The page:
230 Park Avenue: New York’s LEDs Shine Light on Efficiency

The Lighting Practice and 230 Park Avenue were at the center of an efficiency debate on Earth Techling written by Randy Woods.

New York’s LEDs Shine Light on Efficiency

By: Randy Woods

When discussing energy savings, there’s a principle often cited by economists called the Jevons paradox, which postulates that as the use of a resource becomes more efficient, consumption of that resource tends to increase, rather than decrease. The counterintuitive theory’s namesake, 19th century economist William Stanley Jevons, was originally talking about how improvements in coal burning only increased demand for coal and therefore led to more consumption, but his theory as been applied to many other ironies of life, such as diet foods that make use eat more.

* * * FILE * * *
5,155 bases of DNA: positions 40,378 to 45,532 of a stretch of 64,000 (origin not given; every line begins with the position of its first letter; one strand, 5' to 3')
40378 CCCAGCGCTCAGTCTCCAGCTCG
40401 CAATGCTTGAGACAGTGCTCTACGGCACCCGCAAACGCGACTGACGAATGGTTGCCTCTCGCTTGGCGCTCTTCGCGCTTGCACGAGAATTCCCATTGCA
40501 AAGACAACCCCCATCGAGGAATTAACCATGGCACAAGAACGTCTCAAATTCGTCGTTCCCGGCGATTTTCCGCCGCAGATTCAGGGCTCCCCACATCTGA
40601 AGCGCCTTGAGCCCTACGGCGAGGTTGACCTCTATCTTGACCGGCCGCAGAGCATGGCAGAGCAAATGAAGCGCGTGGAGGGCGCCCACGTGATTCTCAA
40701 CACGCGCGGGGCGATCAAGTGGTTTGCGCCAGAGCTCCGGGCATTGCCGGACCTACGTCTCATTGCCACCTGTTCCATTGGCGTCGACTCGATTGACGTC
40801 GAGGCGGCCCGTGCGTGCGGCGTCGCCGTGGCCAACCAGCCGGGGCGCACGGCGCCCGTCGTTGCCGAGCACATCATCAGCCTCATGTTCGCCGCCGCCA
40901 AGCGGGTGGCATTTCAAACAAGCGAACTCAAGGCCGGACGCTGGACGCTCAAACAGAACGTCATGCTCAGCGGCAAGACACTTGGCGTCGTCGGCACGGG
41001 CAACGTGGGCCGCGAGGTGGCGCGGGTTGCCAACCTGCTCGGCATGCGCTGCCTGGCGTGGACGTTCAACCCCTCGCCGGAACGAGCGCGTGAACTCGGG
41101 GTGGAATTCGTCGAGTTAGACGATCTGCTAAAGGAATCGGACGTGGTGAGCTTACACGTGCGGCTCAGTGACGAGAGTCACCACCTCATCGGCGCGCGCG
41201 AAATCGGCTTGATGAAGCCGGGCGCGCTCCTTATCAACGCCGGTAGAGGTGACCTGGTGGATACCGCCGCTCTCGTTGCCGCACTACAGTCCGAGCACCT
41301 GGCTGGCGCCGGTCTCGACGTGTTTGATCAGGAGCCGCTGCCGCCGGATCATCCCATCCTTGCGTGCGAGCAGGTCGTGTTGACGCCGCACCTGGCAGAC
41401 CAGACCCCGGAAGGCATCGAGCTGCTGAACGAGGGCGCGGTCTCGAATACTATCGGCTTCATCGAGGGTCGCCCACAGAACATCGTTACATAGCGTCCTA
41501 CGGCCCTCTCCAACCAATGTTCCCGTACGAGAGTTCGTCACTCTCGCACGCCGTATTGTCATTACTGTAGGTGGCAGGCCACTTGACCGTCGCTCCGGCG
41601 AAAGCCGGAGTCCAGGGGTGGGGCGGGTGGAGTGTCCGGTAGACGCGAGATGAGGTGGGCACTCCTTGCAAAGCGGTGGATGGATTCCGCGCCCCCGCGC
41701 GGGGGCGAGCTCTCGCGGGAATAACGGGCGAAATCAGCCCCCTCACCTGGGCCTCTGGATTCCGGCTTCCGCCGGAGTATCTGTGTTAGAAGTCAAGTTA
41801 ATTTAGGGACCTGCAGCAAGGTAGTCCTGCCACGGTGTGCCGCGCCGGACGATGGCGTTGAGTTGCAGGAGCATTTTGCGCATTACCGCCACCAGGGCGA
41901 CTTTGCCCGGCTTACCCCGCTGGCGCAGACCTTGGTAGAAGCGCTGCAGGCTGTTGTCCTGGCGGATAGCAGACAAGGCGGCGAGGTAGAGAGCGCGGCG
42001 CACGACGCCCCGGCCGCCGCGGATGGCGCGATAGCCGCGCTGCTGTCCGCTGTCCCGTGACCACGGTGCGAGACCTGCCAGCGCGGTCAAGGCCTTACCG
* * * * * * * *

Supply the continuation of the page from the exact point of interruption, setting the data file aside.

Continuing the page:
The logic of the Jevons paradox has been debated and debunked by many environmental writers, but the idea resurfaced after the recent installation of more than 700 energy-efficient LED lighting units on the exterior of New York City’s famous Helmsley Building to make the 84-year-old Beaux-Arts skyscraper shine at night like never before.

According to The Lighting Practice, the company that made the lighting conversion in December 2012, the new LED lamps made by Lumenpulse use 70 percent less energy than the old high-pressure sodium lights that used to light up the 34-story Park Avenue tower.

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